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OM in the News: Just How Reliable are the Boeing 787 Batteries?

March 1, 2013
Burnt 787 lithium battery

Burnt 787 lithium battery

For an interesting discussion of reliability when you teach Chapter 17 in our text, we turn to The New York Times (Feb.27, 2013) article on how U.S. and Japanese aviation authorities have confronted a steep learning curve trying to unravel what caused last month’s battery failures on a pair of Boeing 787 Dreamliners. The lithium-ion batteries are commonplace in consumer electronics and electric vehicles, but despite being lighter and more efficient than older technology, they have never been used in aircraft as extensively as on Boeing’s flagship jetliner. After 7 weeks of nearly round-the-clock efforts, the National Transportation Safety Board has failed to find the root cause of the dangerous battery malfunctions that grounded the entire 787 fleet. Industry and government officials on both sides of the Pacific increasingly are skeptical a breakthrough is imminent.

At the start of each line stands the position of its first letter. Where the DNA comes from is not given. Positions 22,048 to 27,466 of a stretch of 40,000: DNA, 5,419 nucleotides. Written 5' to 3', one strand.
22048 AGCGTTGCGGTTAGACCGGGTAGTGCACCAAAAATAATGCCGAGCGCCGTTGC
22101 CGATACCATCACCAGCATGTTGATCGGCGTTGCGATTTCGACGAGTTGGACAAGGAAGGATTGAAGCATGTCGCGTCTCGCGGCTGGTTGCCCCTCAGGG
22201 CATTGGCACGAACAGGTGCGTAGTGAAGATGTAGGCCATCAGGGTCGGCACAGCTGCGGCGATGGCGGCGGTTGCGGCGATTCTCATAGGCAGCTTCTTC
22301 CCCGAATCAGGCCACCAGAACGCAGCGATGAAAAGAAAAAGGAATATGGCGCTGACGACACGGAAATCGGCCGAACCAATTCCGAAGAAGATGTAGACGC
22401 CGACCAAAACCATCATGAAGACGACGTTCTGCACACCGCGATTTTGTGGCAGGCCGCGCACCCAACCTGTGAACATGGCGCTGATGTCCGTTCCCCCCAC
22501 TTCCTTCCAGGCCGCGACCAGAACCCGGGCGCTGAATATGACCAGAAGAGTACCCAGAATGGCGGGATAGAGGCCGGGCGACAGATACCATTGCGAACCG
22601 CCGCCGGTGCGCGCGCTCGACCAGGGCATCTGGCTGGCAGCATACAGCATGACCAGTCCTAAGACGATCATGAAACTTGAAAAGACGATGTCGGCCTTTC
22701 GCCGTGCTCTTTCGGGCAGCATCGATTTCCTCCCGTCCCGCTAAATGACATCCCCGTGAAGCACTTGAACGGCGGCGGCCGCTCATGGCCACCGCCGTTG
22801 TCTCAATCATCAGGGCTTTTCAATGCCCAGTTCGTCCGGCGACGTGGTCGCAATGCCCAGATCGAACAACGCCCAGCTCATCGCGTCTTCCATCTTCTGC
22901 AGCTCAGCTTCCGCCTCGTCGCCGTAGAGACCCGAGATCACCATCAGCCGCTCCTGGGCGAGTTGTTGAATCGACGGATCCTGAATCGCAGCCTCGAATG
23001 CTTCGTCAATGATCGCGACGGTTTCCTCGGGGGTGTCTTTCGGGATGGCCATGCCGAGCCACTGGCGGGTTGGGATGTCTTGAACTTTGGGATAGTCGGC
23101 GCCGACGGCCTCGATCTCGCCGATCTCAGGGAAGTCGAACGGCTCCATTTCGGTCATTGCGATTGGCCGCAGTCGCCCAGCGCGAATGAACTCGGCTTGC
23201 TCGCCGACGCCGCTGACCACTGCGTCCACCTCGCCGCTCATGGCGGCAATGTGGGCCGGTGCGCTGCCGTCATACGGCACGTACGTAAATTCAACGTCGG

Before approving the Dreamliner to begin carrying passengers in late 2011, regulators embraced Boeing’s risk assessment showing that the chance of a 787 battery meltdown was about one in 10 million flights (That means R= 0.9999999). That is roughly 100 times safer than some of the industry’s most reliable jet engines, which on average malfunction and have to be shut down roughly once every 100,000 flights.

But the U.S. Department of Energy (DOE) sees Boeing’s initial risk analysis as unrealistic, particularly considering variations among parts. “When carefully examining the nature of the material or the tolerance possible within the manufacturing process, it is difficult to arrive at those [risk] numbers,” writes DOE. In commercial use, the batteries have now ruptured and burned twice in less than 50,000 flights (or an R=0.99996). Contrary to FAA projections of an extraordinarily low likelihood of a serious airborne mishap, the Energy Department says the malfunction rate of the batteries has been higher than would be acceptable for uses on the ground. “That wouldn’t be a reasonable number for the auto industry.”

Discussion questions:

1. Why do Boeing’s reliability numbers differ so greatly from observed failures?

2. What are the options for operations managers at Boeing at this point?

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